Novel mutagenesis screen used to identify genetic suppressors of thrombosis

Researchers using a novel sensitized ENU (N-ethyl-N-nitrosourea, a carcinogen-induced animal tumor model established to grow malignant and benign tumors) mutagenesis (induction of mutation) screen in laboratory mice have developed a promising approach to genetic screening that can increase the likelihood of identifying dominant suppressors of thrombosis.

Using this novel genetic screening process, the researchers sought to identify potential modifier genes contributing to penetrance of Factor V Leiden, an inherited disorder of blood clotting in which the clotting process is unopposed, increasing the chance of developing abnormal morbid and life-threatening blood clots. The results of the study were presented at the 46th Annual Meeting of the American Society of Hematology.

Factor V Leiden (FVL) thrombophilia is an inherited disorder of blood clotting. It is the most commonly known inherited thrombotic risk factor and is present in about five percent of most Western populations. People who have the factor V Leiden mutation are at somewhat higher than average risk for a type of clot that forms in large veins in the legs (deep venous thrombosis) or a clot that travels through the bloodstream and lodges in the lungs (pulmonary embolism). FVL is incompletely penetrant with only about 10 percent of FVL carriers developing thrombosis in their lifetime.

A team of scientists from the University of Michigan and the Howard Hughes Medical Institute set out to identify the genetic factors responsible for the incomplete penetrance of FVL. They hypothesized that dominant mutations in key components of the coagulation system will improve hemostatic balance and allow survival in mice carrying both the FVL mutation and a partial deficiency of a key coagulation component, tissue factor pathway inhibitor (TFPI). TFPI, a natural anti-coagulant, is a key mechanism for the body's control of coagulation. Complete TFPI deficiency in mice is lethal in the embryo stage of development, whereas heterozygosity (having two genes at corresponding alleles on homologous chromosomes different for one or more alleles) is compatible with normal survival. Homozygosity (having the two genes at corresponding alleles on homologous chromosomes identical for one or more alleles) for FVL (FvQ/Q), however, in the context of heterozygosity for TFPI (Tfpi+/-), is uniformly lethal due to disseminated perinatal thrombosis.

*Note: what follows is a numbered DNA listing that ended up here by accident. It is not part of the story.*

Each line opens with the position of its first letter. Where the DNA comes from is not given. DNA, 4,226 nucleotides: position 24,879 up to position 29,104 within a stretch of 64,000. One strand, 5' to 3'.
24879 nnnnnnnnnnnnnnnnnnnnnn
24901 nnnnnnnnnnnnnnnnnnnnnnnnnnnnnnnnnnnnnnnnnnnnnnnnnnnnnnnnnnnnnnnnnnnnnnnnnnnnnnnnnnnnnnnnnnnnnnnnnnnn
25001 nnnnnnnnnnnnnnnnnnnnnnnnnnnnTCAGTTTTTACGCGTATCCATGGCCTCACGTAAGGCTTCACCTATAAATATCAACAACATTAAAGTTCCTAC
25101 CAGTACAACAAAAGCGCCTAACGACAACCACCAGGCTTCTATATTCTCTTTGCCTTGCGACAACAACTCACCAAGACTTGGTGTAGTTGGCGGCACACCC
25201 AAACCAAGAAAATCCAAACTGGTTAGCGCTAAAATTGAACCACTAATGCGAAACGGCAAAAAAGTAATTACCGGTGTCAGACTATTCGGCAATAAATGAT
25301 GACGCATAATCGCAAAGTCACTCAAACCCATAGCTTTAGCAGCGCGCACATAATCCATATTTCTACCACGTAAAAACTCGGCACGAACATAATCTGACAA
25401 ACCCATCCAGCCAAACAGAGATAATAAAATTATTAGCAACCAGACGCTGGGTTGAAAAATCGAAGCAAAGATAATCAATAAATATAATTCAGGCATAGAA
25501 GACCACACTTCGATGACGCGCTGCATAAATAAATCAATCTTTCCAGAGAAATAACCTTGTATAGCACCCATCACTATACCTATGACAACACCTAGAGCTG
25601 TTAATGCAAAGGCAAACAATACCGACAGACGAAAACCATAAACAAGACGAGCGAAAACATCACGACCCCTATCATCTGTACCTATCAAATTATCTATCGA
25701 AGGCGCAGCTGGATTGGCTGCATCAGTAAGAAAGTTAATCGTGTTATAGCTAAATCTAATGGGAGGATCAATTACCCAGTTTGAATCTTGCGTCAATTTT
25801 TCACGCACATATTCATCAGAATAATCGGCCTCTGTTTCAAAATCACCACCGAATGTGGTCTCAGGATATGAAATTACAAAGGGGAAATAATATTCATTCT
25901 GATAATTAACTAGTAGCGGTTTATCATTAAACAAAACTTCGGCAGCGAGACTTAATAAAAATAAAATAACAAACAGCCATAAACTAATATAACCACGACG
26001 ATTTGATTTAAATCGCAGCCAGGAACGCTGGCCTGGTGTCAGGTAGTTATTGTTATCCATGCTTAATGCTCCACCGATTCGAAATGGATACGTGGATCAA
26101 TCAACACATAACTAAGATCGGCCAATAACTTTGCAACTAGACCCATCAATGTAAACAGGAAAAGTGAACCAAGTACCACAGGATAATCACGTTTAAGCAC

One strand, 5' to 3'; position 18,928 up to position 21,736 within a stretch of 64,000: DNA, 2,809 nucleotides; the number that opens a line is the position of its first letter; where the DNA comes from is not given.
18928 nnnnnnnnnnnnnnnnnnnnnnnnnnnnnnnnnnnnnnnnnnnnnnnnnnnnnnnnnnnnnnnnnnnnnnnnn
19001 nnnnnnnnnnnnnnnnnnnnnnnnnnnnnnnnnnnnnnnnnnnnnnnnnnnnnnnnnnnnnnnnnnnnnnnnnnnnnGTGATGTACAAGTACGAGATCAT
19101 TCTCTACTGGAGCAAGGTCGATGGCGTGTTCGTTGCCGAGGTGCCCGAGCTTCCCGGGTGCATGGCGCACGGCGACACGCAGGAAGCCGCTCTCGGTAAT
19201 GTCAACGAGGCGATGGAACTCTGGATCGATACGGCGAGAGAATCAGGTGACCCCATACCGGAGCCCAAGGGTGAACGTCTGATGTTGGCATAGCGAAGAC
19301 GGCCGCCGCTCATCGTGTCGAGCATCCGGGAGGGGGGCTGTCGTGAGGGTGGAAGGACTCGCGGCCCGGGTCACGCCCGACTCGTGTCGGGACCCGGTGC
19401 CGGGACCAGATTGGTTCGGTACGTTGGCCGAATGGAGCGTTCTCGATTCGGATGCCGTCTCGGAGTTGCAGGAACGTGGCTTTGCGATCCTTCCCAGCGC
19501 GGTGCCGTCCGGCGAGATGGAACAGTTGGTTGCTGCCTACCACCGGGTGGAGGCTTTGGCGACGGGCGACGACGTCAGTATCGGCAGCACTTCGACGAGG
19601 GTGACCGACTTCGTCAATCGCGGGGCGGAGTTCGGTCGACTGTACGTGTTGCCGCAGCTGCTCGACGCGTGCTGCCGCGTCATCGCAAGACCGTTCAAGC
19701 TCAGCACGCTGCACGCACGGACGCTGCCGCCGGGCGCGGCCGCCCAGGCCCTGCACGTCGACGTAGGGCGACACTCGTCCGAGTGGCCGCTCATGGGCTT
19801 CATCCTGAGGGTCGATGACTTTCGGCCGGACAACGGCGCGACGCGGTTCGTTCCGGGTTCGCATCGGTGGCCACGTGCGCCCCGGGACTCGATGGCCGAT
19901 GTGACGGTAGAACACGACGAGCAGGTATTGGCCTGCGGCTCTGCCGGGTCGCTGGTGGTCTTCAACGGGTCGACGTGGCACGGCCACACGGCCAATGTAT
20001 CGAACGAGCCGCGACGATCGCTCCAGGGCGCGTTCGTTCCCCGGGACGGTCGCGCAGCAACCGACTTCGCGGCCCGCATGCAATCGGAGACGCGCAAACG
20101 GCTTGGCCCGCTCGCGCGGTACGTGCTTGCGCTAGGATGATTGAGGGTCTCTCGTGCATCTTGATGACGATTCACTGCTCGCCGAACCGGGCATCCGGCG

In order to identify candidate modifier genes, the investigators performed a whole genome mutagenesis screen. In this screen, male FvQ/Q mice were mutagenized with ENU and bred to FvQ/+ Tfpi+/- double heterozygous females. DNAs from surviving offspring were PCR assayed to identify rescued mice with the FvQ/Q Tfpi+/- genotype.

Utilizing this lethal genetic interaction as a phenotyping tool, they analyzed 2,250 mouse offspring, corresponding to approximately half genome coverage, and identified 15 mice that survived to weaning. Heritability was demonstrated for the five mutant lines subjected to progeny testing to date. Genetic crosses are still in progress to map the mutant genes in three of the five progeny tested lines. Based on these data, the research team estimates that there are likely 10 to 20 mammalian genes for which a less than fifty percent reduction in expression could result in a major shift in hemostatic balance sufficient to rescue the lethal thrombosis associated with the heterozygous mice.

According to the authors of the study, each of the gene loci they have identified represents a candidate for a human modifier gene in patients with FVL and other thrombophylic mutations. The pathways uncovered in these studies should provide new insights into the overall regulation of hemostatic balance and identify potential new targets for therapeutic interventions.


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